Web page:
I feel like I have about five minutes of quality time in which to write - whatever I write during those five minutes had better be "the right thing". Um, no. Exhibit A - Elizabeth Gilbert. She'd written a few things here and there about this and that before she published her unexpectedly, wildly successful book of memoir called "eat pray love" and now she has a very popular book on creativity called "Big Magic". She has written things in between these two big hits that have ranged everywhere from mildly successful to total flops. That wasn't wasted time. It's true that I'll make less progress if I work on a bunch of different projects all at once - but I don't need to put all of my eggs in the basket of this project I'm currently working on. It'll be accepted or it won't be. All I can do is write it and keep writing it. Then I'll move onto writing the next thing. One of these things might be published, or not. One of these things might sell nicely, or it won't. If I keep on waiting for "the one" that is going to land a movie contract or become a best-seller or whatever, I'll be frozen in fear. If I keep on waiting for that moment when I can sigh and say "yes, I'm not a total failure as a writer." I might need to grown that internally instead of longing for it externally. I have lost the exact words I want for this. I thin we know what this feels like - we desperately want someone to come along behind us and say "yes." to us. I'm kind of terrified that it I don't pick the right project to work on then I won't get that "yes" from the world that I want. So I'm trying to remind myself that over the course of my lifetime there is plenty of time to write, to write books that don't get published or that don't sell much. It's okay.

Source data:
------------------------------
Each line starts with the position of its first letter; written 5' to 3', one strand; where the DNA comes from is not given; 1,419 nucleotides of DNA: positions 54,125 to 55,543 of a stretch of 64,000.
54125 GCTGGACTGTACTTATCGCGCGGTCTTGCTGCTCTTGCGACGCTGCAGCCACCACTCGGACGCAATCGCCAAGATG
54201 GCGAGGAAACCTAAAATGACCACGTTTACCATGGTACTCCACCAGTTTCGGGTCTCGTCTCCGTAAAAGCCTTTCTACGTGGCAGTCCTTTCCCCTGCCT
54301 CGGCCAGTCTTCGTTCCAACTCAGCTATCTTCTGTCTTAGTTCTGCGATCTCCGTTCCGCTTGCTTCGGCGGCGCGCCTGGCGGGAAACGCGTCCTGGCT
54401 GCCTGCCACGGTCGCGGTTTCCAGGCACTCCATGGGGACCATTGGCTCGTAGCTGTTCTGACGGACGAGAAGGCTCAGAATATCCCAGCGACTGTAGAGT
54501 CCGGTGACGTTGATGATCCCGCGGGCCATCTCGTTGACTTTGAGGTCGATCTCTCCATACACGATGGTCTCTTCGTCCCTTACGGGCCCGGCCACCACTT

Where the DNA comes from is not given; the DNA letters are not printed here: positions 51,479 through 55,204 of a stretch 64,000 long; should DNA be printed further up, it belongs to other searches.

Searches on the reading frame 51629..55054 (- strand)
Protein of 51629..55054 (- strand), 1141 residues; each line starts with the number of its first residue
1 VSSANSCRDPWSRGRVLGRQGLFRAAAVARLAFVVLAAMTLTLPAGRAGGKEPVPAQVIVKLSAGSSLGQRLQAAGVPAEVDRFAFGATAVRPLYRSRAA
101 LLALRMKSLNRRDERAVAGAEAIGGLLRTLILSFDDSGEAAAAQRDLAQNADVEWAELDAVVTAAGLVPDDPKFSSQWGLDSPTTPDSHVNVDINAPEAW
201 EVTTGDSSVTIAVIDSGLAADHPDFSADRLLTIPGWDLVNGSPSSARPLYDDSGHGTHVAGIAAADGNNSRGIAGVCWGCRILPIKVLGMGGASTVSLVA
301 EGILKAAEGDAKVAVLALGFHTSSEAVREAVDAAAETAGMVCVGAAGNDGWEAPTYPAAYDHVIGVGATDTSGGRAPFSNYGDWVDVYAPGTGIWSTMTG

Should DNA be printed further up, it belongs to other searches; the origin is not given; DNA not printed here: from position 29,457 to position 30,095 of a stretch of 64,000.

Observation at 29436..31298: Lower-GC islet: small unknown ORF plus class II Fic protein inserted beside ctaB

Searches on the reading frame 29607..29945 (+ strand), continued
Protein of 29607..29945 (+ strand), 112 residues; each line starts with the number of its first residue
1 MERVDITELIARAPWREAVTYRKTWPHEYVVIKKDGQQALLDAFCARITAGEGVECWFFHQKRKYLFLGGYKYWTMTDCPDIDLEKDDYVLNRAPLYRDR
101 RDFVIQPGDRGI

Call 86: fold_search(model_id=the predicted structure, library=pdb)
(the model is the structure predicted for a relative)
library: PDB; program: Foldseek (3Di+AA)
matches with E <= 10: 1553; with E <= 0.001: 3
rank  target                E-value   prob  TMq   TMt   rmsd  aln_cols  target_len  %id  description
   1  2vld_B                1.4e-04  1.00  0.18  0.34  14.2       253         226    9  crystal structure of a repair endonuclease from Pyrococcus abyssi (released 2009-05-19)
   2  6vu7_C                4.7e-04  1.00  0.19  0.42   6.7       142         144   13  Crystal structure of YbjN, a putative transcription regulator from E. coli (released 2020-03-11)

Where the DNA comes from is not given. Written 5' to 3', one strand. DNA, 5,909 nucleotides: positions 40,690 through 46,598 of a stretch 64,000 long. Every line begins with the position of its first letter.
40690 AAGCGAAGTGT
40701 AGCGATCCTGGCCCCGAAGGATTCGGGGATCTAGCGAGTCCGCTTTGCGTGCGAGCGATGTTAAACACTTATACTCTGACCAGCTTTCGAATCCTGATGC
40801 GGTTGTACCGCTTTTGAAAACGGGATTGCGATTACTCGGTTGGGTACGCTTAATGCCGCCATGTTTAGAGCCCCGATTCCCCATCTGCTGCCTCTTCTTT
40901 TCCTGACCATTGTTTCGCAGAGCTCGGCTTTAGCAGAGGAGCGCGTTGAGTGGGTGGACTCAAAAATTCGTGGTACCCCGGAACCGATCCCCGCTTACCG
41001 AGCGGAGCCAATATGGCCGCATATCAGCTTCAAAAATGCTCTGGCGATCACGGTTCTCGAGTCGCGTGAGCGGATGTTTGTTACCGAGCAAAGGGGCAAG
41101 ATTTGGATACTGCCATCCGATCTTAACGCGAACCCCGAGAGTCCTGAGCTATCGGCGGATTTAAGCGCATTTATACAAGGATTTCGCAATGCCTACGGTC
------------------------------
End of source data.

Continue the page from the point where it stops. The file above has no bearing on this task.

the lie of importance